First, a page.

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August 18, 2015 | The Newbie

A best-selling Canadian author of 14 books on economic trends, real estate, the financial crisis, personal finance strategies, taxation and politics. Nationally-known speaker and lecturer on macroeconomics, the housing market and investment techniques. He is a licensed Investment Advisor with a fee-based, no-commission Toronto-based practice serving clients across Canada.


Poor Aaron just found this blog. His life is now pooched. Or, perchance, it is saved. Let’s see what happens. This is the story thus far:

“My wife and I own a townhouse in Oakville that has appreciated in value by over $150K since we bought it for $409K in 2012. The townhouse has about $280K in mortgage left on it. We have been seriously considering using this equity to “climb the ladder” and buy a detached home for around $700K.

“My wife is of the opinion, however, that we should keep the townhouse and rent it, ultimately acquiring about $1 million in mortgage debt. She is confident it will continue to appreciate in value and our accountant has assured us of positive cash flow in a variety of scenarios, including apocalyptic interest rates in the next five years.

“I just found your blog today, and after reading your previous half-dozen posts,I would imagine you would find this plan absolutely insane. OK, so let’s say we are willing to sell the townhouse. Does your “don’t buy real estate” warning apply to second time home buyers as well?

“I think we are doing pretty well right now as far as Millennials go. Why ruin a good thing?”

Araon, dude, I’m not sure who you should replace first – the wife or the accountant. They’ve both got you on the path to perdition.

First, you’ve made nothing on the townhouse until you sell and realize the gain (less commission and whatever the market conditions may dictate). That could be a surprise. Even if you get your price and end up with over $200,000, you’ll have a mortgage of $500,000 after buying a detached house for seven large (good luck finding that in O’ville).

Of course, rates have bottomed so count on a renewal in five years at substantially higher levels. As we know, there’s an inverse relationship between rates and prices, so odds are your house may be worth less at the same time your loan costs more.

Does your wife and the bean-counting guy get that?

Anyway, that’s the best-case scenario. If you decide to keep the town house while buying a detached home, the mortgage debt rises to $1 million. Hopefully you make several hundred thousand dollars a year or have an investment portfolio worth seven figures, because otherwise these people have turned you into a synth. Owing a million on two residential units should scare the crap out of any sentient person.

Besides, the numbers don’t work. With a mortgage, insurance and property tax you can’t rent the townhouse (they fetch $1,800 there) for enough to carry it. Meanwhile the $200,000 in equity would earn nothing, while an equal amount was amortized within the new mortgage. Lose. Lose.

The whole dumb strategy rests on your wife believing real estate will always go up, because it has. Maybe you should tell her about plunging commodity values, the national economy, looming Ontario tax increases, runaway societal debt, expected rate hikes or real estate saturation. Why would you retain an asset with negative cash flow and an uncertain future capital value? Does your wife enjoy subsidizing tenants? Has she been sneaking into the prime minister’s campaign events?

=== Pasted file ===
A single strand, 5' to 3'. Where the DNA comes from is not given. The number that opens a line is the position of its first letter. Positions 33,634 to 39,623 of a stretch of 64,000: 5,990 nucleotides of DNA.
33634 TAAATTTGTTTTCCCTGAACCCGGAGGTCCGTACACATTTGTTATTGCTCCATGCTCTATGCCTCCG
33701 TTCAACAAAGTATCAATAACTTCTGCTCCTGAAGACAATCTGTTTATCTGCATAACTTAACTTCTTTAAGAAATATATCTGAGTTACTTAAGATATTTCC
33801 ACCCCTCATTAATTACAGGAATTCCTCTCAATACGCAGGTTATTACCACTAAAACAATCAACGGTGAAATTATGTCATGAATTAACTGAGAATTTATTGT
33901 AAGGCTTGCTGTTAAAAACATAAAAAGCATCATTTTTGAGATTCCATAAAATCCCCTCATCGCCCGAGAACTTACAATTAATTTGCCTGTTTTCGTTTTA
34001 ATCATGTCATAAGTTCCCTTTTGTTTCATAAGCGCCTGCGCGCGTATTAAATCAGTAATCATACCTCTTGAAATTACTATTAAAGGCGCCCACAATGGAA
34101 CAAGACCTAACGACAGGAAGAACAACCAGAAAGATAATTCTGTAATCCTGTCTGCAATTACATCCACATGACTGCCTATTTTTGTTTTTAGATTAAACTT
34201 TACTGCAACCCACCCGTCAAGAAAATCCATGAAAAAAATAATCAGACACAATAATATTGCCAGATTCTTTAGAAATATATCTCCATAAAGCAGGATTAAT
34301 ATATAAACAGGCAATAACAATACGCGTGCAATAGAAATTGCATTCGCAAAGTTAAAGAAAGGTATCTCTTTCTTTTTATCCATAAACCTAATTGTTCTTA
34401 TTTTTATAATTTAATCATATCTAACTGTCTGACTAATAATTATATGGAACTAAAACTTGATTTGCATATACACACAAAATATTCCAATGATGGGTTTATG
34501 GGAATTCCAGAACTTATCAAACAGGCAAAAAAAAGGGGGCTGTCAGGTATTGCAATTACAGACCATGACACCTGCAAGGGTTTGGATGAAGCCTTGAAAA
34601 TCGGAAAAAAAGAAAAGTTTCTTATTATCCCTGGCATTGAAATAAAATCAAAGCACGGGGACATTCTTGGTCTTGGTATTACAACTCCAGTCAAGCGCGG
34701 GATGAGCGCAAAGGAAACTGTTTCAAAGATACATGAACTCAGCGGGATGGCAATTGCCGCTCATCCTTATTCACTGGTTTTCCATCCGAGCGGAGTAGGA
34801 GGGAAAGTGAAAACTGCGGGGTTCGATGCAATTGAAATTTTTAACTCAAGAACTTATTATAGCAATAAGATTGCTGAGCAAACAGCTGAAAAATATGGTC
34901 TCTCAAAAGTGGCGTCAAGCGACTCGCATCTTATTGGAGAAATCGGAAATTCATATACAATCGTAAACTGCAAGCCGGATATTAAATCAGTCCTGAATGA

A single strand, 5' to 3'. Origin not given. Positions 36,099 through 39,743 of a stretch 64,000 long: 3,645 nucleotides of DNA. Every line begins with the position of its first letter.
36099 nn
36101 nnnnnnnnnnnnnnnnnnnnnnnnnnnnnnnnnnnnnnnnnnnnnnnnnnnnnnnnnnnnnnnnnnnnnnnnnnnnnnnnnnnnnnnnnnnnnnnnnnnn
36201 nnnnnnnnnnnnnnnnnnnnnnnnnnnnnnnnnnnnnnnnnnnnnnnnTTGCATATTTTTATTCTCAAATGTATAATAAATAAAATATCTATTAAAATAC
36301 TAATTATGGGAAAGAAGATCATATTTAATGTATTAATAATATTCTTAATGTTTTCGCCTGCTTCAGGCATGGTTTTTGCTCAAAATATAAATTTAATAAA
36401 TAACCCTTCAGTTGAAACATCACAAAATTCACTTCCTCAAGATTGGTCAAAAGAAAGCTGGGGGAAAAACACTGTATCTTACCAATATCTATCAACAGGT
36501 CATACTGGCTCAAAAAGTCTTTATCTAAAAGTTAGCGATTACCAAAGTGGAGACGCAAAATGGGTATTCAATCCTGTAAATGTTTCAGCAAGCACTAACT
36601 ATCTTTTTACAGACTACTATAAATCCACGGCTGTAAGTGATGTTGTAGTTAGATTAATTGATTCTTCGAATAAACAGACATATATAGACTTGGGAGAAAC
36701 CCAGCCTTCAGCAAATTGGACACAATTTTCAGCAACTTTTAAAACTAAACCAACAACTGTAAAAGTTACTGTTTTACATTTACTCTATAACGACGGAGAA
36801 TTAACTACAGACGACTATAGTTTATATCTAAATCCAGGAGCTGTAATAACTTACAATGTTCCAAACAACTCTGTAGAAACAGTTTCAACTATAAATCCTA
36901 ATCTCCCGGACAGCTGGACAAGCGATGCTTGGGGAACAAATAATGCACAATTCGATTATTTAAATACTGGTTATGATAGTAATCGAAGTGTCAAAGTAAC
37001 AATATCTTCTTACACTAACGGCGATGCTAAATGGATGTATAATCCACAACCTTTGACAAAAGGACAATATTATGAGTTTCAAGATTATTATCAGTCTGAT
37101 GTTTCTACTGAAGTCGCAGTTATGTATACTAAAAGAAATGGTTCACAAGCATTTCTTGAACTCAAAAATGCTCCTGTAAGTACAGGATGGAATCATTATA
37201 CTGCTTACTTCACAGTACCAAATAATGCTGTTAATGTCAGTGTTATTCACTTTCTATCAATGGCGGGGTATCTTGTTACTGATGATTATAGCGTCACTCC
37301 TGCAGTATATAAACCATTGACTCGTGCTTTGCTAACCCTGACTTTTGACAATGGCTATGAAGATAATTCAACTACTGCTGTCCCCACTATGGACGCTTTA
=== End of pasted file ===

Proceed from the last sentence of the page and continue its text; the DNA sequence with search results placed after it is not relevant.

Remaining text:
“Nearly 70 per cent of Canadian households own their homes and friends, in this campaign,” he thundered in Ottawa two days ago, “we are pledging to build on this record to do even more to provide the personal and financial security that a home represents.” So far this includes a permanent reno tax credit, a 40% goose to the RRSP-buyers plan, relaxed CMHC landlord regs and get-tough talk on foreign buyers. I know this is arousing, but perhaps you should keep her less stimulated.

Face it, Aaron, we’re in the end stretch of this market, which was created by cheap money, greed and lax rules. With prices at historic highs, even as the economy wobbles, there’s never been this level of risk in residential real estate. My guess is you and she have a one-asset strategy like most people – especially if you’re a Millennial, too young to build up a stable of financial assets. Now, after seeing some paper gains on your modest house, you’re ready to jump into landlordship and bloated debt.

Well, go ahead. It’ll be instructive to see what happens. Sounds like you’re good for at least two more blogs.

By the way, tell her to let the PM know that the last (and only) time homeownership reached this level in the US was just before the market imploded. Mention as well economists have concluded when so many own houses it actually hurts the economy – since people stop moving around for better jobs and opportunities.

Well, Aaron, glad you joined us. That may yet show a glimmer of manhood. If you can change out your brake pads, you can stay.

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August 18th, 2015

Posted In: The Greater Fool

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